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Which raises the question—what exactly makes honey such a special food? The first comes from the chemical make-up of honey itself. Honey is, first and foremost, a sugar.

Sugars are hygroscopic, a term that means they contain very little water in their natural state but can readily suck in moisture if left unsealed. Very few bacteria or microorganisms can survive in an environment like that, they just die. Honey is also naturally extremely acidic. So bacteria and spoil-ready organisms must look elsewhere for a home—the life expectancy inside of honey is just too low.

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Molasses, for example, which comes from the byproduct of cane sugar, is extremely hygroscopic, and is acidic, though less so than honey molasses has a pH of around 5. But there is certainly a special alchemy that goes into honey. But through the process of making honey, the bees play a large part in removing much of this moisture by flapping their wings to literally dry out the nectar. Bees have an enzyme in their stomachs called glucose oxidase PDF. When the bees regurgitate the nectar from their mouths into the combs to make honey, this enzyme mixes with the nectar, breaking it down into two by-products: gluconic acid and hydrogen peroxide.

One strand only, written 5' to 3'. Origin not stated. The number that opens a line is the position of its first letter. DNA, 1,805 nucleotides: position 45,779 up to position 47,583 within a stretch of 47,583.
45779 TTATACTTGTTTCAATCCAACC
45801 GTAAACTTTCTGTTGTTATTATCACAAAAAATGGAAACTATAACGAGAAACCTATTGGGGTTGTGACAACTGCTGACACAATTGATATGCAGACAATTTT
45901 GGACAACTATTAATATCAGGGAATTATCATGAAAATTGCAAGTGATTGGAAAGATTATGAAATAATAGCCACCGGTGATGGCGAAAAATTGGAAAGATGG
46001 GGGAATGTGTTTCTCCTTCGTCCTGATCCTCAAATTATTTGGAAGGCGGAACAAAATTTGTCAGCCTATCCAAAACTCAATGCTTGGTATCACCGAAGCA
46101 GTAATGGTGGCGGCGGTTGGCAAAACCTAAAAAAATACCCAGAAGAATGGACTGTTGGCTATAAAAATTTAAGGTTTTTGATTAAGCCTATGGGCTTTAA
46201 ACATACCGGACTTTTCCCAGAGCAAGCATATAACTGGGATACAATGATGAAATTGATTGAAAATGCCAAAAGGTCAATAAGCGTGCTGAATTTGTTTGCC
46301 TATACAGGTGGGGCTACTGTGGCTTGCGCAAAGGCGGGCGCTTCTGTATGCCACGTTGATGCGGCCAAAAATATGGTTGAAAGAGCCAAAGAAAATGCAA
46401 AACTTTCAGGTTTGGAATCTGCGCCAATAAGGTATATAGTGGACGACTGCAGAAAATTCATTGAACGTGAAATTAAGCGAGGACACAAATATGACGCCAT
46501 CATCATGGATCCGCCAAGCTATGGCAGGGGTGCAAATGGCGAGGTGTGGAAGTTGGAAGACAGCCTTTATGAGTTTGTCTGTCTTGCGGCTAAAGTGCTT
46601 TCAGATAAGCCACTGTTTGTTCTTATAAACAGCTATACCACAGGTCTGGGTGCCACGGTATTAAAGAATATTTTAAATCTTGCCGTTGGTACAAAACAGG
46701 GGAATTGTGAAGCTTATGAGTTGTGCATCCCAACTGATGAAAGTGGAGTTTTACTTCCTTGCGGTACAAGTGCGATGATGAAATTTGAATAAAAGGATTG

For this reason, honey has been used for centuries as a medicinal remedy. The earliest recorded use of honey for medicinal purposes comes from Sumerian clay tablets, which state that honey was used in 30 percent of prescriptions. The ancient Egyptians used medicinal honey regularly , making ointments to treat skin and eye diseases. If you buy your honey from a small-scale vendor, however, certain particulates might remain, from pollen to enzymes. As soon as you add water to it, it may go bad. Or if you open the lid, it may get more water in it and it may go bad.

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Something disturbing is happening to honey bee colonies that scientists can't yet explain

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How Do Bees Make Honey? (It’s Not Just Bee Barf)

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